The back cover includes a quote from Stefan Zweig (which influenced the purchase). To Zweig The Maimed was “wonderful and horrible, captivating and repulsive, unforgettable, although one would be glad to be able to forget it.” Strange praise indeed. I’ll agree with everything except the “wonderful” part, but I’d add “kinky” to the book’s other attributes.

Born in 1893, Ungar was a Czech, German-speaking  jew who wrote just two novels before his premature death in 1929 of peritonitis. His surviving body of work suffers from a combination of being thrown away, lost or simply forgotten.  At one point, he was called “the most important writer of the decade,” but Ungar died before the decade concluded. After finishing the novel, I found myself wondering what sort of person Ungar was. Everyone in the novel suffers from phobias, and various pathological mental states, including obsessions, fetishism, and paranoia. What would Freud have made of this novel?….

The novel’s main character is Franz Polzer, and when the story begins, Polzer is a middle-aged man whose entire life revolves around his job as a bank clerk. This is not to say that he cares about his job particularly or devotes himself to his career–rather he has nothing else in his life other than work. The son of a “shopkeeper in a little country town,” Polzer was brought up by his widowed father and an aunt. And what a couple of sickies these two are. Polzer’s hideous childhood memories include some rather shadowy impressions of his father’s true relationship with his sister. As a child, Polzer was frequently held down and beaten by this pair, and Polzer’s psychosexual development becomes somewhat coloured by masochistic impulses as a result.

When the novel begins, Polzer has worked at the bank for 17 years. He briefly attended university with plans of becoming a doctor but these plans were dashed when his benefactor, the wealthy father of Polzer’s best friend, Karl, withdrew support. Up to that point, Polzer had attended university along with his friend, but Karl’s ill-health forced him to drop out, and then Polzer took a job at the bank. Here’s Polzer’s abysmal life:

Franz Polzer had been told that, given his abilities, he could, with industry and application, rise to a senior position  in his profession. Through all the years he had never reflected on the fact that the hopes he pinned on his career had not been fulfilled. He had forgotten them. He forgot them in all the little activities which, from the very beginning, his time had been divided up. He got out of bed in the morning, washed, dressed, glanced at the newspaper while he was having breakfast, and went to the bank. He sat down at his desk, on which were piles of papers which he had to compare with entries in the ledgers on the shelves round him. He signed each sheet, when he had checked it, with the initials of his name and placed it in a file. All around the office, and in the other rooms, there were many other men and women sitting, like him, at desks that looked just the same as his. The whole building was filled with the smell of these men and women, with the noise of their monotonous activity and conversations. Franz Polzer was equal to the demands his work made on him. It offered no opportunity of distinguishing himself and therefore no chance of attracting the attention of his superiors.

A couple of things struck me about this passage. Polzer is too dulled to even think about disappointed hopes, and then he seems repulsed by the physical presence (smells and sounds) of the other people in the office. Yes, indeed, Polzer does have a horror of physical contact. And so when Polzer’s plump landlady, the lusty widow Frau Porges begins to make sexual demands on Polzer, well we know it can only lead to trouble….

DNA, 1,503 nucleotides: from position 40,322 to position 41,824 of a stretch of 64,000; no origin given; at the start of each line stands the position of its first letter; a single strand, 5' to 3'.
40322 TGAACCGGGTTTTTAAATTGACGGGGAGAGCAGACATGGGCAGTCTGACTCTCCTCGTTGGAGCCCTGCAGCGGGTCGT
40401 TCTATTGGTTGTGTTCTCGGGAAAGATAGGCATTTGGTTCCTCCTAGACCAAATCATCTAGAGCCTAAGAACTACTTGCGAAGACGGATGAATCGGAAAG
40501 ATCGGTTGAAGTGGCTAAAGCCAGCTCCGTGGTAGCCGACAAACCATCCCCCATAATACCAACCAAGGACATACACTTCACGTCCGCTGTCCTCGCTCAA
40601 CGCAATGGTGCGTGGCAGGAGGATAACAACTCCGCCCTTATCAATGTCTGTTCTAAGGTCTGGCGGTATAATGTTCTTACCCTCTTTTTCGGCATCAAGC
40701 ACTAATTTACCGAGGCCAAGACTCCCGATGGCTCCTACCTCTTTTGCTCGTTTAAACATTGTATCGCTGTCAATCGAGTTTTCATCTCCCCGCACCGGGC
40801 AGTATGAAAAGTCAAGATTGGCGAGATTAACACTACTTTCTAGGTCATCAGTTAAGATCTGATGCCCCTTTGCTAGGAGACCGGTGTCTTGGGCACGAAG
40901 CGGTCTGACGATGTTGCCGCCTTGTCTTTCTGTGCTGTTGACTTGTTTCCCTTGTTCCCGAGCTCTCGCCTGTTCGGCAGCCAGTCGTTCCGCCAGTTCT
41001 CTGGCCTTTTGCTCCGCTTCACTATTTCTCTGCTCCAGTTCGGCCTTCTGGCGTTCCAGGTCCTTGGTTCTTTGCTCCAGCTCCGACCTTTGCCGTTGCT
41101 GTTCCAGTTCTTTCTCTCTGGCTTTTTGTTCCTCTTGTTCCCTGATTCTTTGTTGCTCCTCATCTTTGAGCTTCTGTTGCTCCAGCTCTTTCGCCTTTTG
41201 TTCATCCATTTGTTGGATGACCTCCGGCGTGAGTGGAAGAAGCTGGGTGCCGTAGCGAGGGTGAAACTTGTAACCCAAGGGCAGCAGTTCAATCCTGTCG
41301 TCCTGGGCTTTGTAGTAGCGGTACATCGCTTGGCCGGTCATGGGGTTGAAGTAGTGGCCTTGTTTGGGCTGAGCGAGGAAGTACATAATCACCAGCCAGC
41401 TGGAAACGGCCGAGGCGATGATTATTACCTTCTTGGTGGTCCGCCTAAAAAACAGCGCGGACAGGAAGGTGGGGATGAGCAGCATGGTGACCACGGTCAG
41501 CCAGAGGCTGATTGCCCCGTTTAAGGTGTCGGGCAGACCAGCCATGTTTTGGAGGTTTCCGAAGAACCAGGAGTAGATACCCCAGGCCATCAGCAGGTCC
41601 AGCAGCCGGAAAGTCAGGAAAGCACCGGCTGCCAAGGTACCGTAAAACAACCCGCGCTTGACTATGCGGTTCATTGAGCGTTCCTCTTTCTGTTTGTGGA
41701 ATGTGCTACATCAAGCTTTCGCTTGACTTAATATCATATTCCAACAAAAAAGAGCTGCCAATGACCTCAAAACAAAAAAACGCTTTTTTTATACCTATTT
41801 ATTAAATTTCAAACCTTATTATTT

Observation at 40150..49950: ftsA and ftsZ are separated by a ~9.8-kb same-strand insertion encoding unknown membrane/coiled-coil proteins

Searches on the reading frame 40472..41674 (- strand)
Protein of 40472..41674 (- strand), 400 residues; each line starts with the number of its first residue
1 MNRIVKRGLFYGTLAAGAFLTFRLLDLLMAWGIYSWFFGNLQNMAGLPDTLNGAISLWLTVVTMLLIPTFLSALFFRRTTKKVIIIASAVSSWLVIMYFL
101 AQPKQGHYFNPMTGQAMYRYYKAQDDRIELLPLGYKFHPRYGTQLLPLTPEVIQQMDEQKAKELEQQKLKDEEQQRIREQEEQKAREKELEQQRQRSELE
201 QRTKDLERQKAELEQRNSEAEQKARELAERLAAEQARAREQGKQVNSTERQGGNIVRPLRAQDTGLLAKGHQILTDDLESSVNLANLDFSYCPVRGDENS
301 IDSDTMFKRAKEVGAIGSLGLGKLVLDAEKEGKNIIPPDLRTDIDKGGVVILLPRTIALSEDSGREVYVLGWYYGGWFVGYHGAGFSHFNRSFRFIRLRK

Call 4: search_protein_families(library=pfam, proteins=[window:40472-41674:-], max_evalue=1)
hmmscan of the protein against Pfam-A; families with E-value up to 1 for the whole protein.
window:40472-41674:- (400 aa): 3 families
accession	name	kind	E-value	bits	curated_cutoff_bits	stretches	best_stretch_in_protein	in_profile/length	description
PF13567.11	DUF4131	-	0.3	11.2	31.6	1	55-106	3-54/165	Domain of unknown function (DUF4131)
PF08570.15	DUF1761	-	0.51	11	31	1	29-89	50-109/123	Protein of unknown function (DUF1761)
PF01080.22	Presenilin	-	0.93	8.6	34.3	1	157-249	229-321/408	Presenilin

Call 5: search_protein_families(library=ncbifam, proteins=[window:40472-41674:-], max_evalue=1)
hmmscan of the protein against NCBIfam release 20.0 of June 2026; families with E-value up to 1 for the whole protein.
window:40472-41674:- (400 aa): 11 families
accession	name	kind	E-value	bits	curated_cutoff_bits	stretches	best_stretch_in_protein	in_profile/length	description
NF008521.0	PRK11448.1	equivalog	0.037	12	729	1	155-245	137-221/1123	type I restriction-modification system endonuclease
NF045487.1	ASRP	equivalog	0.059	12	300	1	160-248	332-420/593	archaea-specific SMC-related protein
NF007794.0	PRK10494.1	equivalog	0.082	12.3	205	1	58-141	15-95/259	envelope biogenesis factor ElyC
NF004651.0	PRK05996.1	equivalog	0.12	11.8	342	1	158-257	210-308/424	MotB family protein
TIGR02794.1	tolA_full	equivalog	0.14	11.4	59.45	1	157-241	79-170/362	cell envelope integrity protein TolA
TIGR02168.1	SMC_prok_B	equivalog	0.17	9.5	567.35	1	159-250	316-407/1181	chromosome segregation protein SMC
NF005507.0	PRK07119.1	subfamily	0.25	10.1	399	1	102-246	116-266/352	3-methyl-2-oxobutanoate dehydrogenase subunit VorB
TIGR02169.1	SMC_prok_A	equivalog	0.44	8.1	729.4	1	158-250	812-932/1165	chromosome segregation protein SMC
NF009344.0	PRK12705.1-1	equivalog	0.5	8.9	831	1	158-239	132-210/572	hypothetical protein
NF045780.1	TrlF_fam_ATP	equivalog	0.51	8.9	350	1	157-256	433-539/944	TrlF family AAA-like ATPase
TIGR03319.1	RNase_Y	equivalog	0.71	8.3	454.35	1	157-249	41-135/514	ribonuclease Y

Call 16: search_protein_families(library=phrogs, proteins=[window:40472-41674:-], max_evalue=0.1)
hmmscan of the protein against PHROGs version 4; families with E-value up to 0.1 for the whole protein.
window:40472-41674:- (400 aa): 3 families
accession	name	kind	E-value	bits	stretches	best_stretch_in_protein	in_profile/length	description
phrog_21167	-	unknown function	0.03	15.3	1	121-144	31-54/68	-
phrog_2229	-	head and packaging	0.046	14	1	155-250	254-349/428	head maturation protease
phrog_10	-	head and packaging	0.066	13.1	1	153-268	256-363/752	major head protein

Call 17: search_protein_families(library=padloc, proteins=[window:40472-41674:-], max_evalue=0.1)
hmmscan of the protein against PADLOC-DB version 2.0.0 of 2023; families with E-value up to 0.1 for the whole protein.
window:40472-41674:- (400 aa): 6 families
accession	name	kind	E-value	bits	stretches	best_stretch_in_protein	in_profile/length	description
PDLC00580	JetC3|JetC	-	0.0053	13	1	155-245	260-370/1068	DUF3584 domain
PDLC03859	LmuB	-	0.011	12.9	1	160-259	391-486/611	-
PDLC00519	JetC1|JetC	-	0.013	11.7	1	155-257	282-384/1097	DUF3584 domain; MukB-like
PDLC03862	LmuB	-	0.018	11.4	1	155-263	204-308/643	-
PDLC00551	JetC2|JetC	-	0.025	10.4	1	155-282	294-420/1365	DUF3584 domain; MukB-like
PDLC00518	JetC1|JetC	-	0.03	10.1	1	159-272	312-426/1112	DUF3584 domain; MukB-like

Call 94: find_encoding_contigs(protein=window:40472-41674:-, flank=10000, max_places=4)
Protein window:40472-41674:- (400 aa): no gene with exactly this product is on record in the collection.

Polzer’s private life becomes so out-of-control he decides to go and see his old friend, Karl. This, as it turns out is a serious mistake. Karl is extremely ill and suffering from a  progressive chronic disease. His legs have been amputated, his body is covered with abscesses and he’s about to have an arm amputated. Karl’s life is a worse mess than Polzer’s, and there’s the distinct possibility that Karl’s mind is also diseased. He’s constantly accusing his wife, Dora of infidelity, yet he demands a male nurse to help with his daily care. There are hints of Karl’s rather strange sexual tendencies. Just how much should Polzer believe?

At this point, the novel switches from Polzer’s problem with his insatiable landlady and her groppy friend Kamilla, and instead Polzer sinks deeper and deeper into the mire surrounding Karl’s domestic arrangements. In some ways The Maimed feels like two different books. The first novel concerns the pathetic figure of Polzer, a man who’s horrified by female flesh and who may have homosexual tendencies, but then the novel shifts focus as it moves away from Polzer’s life and into Karl’s orbit.

Ungar’s Polzer is the progeny of Decadent author Huysmans. In Huysmans’ With the Flow, middle-aged office clerk Jean Folantin ekes out his meagre budget in a futile attempt to derive some pleasure from life. Polzer is a hollowed-out version of Folantin, and even the anticipation of pleasure remains elusive to Polzer. He “longed to play billiards” but declines to due to fear of “putting his body movements on display.” Polzer shrinks from his landlady’s advances, and yet surrenders when she applies the correct combination of punishment with authoritarianism.

With the whereabouts of an amputated limb, a missing fetish object, a cult of death and guilt, a dominatrix, exhibitionism, masturbation, and sadomasochism to boot, The Maimed is not for all readers. This is a strange novel indeed, full, as its title suggests, not of wounded people, but mutilated and defective people. Karl’s disease with its stench, its pus and its sores is the physical manifestation of the damage. While Karl serves as the hub of all this disturbed and disturbing behaviour, it’s what lies underneath that is truly horrifying:

“What Polzer feared had begun. The door had been opened. Once order had been disrupted, ever increasing chaos was bound to follow. The breach had been made through which the unforeseen could pour in, spreading fear.”

Translated by Mike Mitchell.


Filed under Ungar Hermann